Old FMV games usually suffer from compression artifacts and other video problems, and while this is certainly true for the live action scenes and also character model of Christopher Lloyd, it isn’t for the cartoon sequences. Of course these aren’t as crystal clear as today’s HD remasters, but the quality is still surprisingly good. The animation work is just as impressive in cutscenes as well as in-game, with very fluid movements of each character. Despite Drew’s often repetitive animations and low-res pixel presentation, the way Lloyd interacts with the cartoon world is great. While there are certainly scenes in which the acting isn’t quite as good as it could be and one notices a discrepancy between real-life actor and animated characters or objects, this is to be expected, as the same also holds true for movies which use the same technique. Watching Drew hold a cartoon hammer or being hit by something cartoony, duck or run away never gets old, either, so the symbiosis between FMV and animation works great. It goes without saying that the backgrounds are just as lovely drawn as every single character him-, her- or itself, so that the illusion of being in a cartoon world is always perfect.
The voice acting is of a very high quality as well, featuring Tim (It‘s clown Pennywise) Curry, but also others who do a tremendous job of bringing each character alive. There simply isn’t anyone who doesn’t sound awesome, and hearing the mad laughter of the oh-so-cute Fluffy Fluffy Bun Bun will probably haunt some people for the rest of their lives. But it’s not only the voices or the cartoon sounds that makes the game a joy to play, because the music is also amazing. Ranging from mad tunes that could be out of a Saturday morning cartoon to classical well-known music and orchestral set-pieces in addition other genres, it’s a varied soundtrack that accompanies both the high-production cut-scenes and in-game gameplay.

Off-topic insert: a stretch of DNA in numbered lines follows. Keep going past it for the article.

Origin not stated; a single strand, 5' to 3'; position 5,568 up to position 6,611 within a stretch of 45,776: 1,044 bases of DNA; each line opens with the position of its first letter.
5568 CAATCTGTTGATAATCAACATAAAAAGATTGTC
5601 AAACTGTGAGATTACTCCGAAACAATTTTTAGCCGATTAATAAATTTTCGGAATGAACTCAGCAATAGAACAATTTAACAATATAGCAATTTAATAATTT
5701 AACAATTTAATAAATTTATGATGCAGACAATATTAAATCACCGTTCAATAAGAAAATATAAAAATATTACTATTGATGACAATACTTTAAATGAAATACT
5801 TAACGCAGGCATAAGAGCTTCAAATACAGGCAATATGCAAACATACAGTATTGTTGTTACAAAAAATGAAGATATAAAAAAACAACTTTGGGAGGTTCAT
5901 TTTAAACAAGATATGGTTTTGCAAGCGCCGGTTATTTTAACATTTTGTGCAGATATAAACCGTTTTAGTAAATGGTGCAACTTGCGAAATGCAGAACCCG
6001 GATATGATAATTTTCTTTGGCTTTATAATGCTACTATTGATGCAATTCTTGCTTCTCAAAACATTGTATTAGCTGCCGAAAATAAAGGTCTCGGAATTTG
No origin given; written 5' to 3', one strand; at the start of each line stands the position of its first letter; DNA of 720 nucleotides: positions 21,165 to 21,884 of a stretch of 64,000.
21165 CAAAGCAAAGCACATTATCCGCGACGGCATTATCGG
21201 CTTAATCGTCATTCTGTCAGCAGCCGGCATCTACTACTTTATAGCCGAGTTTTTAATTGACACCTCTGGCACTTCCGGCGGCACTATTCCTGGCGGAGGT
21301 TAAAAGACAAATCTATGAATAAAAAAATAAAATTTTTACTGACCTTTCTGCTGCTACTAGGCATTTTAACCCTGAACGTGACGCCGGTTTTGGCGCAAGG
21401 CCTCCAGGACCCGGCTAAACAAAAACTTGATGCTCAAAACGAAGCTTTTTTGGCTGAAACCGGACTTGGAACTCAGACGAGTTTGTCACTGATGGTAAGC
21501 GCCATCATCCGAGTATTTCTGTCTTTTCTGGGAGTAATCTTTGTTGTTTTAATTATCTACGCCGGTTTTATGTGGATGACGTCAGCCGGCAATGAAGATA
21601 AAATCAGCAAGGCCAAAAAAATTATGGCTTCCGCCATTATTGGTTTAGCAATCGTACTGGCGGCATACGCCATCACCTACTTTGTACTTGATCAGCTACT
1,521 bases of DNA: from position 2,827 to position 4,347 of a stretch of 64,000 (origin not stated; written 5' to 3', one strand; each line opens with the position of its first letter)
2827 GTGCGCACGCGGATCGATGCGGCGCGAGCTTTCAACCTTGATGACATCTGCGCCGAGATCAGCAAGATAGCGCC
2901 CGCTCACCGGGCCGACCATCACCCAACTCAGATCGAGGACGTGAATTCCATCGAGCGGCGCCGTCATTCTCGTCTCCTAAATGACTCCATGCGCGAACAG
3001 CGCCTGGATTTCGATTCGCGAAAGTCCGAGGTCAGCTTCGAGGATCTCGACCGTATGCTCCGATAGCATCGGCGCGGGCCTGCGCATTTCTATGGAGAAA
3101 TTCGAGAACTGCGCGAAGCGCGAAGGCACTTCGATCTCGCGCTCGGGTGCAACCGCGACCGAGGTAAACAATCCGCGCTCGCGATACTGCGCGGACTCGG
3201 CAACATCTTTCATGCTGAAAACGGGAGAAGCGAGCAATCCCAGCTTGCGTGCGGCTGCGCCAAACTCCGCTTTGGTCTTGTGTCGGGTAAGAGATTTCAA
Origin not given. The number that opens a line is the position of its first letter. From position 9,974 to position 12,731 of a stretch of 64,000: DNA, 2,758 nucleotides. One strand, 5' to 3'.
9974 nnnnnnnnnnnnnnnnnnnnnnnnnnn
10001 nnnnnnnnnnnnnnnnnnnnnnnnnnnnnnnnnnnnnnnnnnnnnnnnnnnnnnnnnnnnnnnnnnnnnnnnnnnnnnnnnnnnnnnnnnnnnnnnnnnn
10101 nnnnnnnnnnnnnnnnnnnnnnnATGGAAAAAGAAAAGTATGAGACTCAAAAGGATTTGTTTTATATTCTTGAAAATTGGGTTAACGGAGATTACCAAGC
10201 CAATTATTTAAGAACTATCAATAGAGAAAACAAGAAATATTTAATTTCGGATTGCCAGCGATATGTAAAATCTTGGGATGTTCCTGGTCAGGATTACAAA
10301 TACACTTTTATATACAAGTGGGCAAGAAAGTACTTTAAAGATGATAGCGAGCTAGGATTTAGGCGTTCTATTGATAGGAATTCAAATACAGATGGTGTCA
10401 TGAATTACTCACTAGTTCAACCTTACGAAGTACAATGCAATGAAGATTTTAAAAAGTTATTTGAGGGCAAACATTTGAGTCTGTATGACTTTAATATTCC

Simply play this game
Toonstruck is one of those rare adventure games that uses FMV to great effect and also provides a substantial amount of fun puzzles with a storyline and characters that are memorable and unique. Despite a few difficulty spikes due to mini-games, logic puzzles, a lack of hints, and a much more confusing and less engaging second half, this is simply a mind-blowing title that remains just as great to play today as when it was released. Hopefully, the planned sequel that has been craved for by many fans will still materialize, and if it does it will be very difficult to surpass this almost perfect example of adventure gaming.